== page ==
Today we have a poorly little monster. His monstrous bounce is much less bouncy. His mischievous grin is more of a grimace. His ravenous appetite has been replaced by food apathy. Cuddles are the order of the day. Duvets on the sofa. Cartoons on the television. A plastic telescope free with an overpriced colourful magazine. And a bucketful of hot water and disinfectant to hand to mop up the sick.

We’re onto a second antibiotic to try to rid this chest infection. The one we’ve been using for the last week may actually have been making him sicker. Why didn’t I associate the sickness last Thursday with the first dose of the antibiotic? Instead I put it down to ice-cream and jelly treats and running amok at Nanna and Granddads just before bed. Where was my mothers instinct then? Was my eye on my luxury weekend away with the girls? Why didn’t I register that the crackle in his chest wasn’t improving any? Was my head too full of my busy working week?

Being a parent is as testing and guilt inducing as it is rewarding and fulfilling, capsule and today I deserve to stink of puke.


Do as you do.

Dear Little Princess Pink, treatment

It’s not often I’m short of something to say, sovaldi sale but I am struggling to find the words that properly describe the immense pride I feel this afternoon after your second parent conference since starting at big school. This time I wasn’t fazed at all by the little green chair I sat in opposite your teacher, in fact I rather liked it. Daddy couldn’t make it this time so I had my listening ears on good and proper to ensure I could tell him every little detail of how wonderfully you have settled into school and taken to your class work like a duck to water.

Miss K can’t sing your praises highly enough, which is music to our ears. She shared with me your ‘weekly news journal’ where you get to put your emergent writing skills into practice. She was suitably impressed with the piece you wrote about the weekend we were toilet training your brother, particularly the part where you specified that he did 3 pee pees but no poos and mummy said he may get consternation. She liked that piece so much she asked you to take it to the deputy head Mrs S to let her read it too. I feel the whole school has now celebrated our family toilet training successes with us. I was a little concerned however when I read the piece you wrote about Daddy buying you the Kate Perry SeeDee, but then relieved that you didn’t mention that it has a naughty word in it which mummy says you’ve not to repeat again.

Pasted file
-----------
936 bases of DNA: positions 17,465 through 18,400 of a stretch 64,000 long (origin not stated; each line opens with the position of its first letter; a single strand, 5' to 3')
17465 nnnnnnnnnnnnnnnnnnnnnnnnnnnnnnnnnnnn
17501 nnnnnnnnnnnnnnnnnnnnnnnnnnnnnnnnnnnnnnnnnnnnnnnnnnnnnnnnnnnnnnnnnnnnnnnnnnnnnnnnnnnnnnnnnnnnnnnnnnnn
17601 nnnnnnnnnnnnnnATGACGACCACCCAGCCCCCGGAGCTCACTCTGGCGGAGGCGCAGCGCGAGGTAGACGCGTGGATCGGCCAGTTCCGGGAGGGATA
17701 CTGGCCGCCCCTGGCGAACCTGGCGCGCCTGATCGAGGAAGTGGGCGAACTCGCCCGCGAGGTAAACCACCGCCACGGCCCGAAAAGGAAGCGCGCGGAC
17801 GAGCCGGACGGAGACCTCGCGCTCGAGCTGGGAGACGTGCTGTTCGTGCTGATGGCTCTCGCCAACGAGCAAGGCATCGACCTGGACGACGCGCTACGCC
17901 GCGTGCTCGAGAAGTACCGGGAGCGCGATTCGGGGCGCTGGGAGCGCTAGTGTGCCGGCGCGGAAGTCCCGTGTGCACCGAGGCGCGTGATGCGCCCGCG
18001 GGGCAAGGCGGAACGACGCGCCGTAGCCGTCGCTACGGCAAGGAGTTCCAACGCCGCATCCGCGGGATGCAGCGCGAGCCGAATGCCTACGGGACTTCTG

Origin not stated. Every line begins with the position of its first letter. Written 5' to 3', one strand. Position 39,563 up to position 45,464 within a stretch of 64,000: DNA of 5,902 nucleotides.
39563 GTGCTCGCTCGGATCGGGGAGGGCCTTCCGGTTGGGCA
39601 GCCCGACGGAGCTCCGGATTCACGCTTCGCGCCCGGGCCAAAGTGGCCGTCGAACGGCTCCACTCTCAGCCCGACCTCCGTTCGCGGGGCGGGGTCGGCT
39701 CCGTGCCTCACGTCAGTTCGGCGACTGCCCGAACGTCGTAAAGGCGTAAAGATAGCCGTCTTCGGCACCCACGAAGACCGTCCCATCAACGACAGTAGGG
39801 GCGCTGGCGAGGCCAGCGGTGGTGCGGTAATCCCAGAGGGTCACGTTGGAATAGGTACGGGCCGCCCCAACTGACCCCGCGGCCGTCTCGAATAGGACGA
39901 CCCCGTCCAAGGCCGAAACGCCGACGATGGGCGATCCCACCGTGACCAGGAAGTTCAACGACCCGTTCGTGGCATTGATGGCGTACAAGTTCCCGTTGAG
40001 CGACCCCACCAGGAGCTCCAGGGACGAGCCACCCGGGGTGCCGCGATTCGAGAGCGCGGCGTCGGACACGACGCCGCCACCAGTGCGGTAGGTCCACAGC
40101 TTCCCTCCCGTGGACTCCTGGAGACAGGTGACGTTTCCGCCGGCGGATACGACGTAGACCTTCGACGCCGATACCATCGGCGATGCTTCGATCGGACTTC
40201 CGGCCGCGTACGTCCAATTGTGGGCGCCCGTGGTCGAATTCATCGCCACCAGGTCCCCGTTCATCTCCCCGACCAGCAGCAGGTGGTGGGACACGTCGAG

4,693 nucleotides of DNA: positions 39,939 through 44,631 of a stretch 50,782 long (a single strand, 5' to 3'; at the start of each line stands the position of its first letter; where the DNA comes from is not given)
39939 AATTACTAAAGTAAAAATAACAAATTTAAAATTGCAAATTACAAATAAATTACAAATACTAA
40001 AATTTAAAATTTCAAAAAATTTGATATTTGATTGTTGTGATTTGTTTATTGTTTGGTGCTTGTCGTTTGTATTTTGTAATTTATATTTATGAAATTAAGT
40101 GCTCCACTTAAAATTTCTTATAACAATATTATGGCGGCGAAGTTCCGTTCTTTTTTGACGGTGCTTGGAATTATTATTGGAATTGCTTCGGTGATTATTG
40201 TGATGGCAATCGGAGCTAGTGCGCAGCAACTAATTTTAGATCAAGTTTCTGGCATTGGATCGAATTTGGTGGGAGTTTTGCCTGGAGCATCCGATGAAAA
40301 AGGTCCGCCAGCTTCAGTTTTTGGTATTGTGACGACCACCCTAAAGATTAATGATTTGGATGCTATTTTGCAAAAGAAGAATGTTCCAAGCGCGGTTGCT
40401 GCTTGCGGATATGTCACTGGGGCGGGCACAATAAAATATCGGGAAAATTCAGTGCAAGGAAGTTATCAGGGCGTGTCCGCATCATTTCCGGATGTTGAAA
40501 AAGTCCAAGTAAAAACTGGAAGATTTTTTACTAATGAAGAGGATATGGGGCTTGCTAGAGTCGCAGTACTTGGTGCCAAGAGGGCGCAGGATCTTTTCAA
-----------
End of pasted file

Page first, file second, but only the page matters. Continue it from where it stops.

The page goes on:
I’m delighted to hear you remain polite, well mannered and hard working and I just know from the mucky state your shoes come home in every night that you also play hard.

Your love of reading and your ability in literacy continues to knock our socks off. We’ll finish The Magic Faraway Tree in no time. The support you have both at school and from Daddy and I will ensure you grow in any which way you please my darling.

Continue to do as you do little one, you are our greatest blessing and every day is enhanced by your wit, your five year old wisdom and your enthusiasm for life.

We’re behind you every step of the way, you are doing us all proud.

Love Mummy xxx


Family Days Out – East Links Park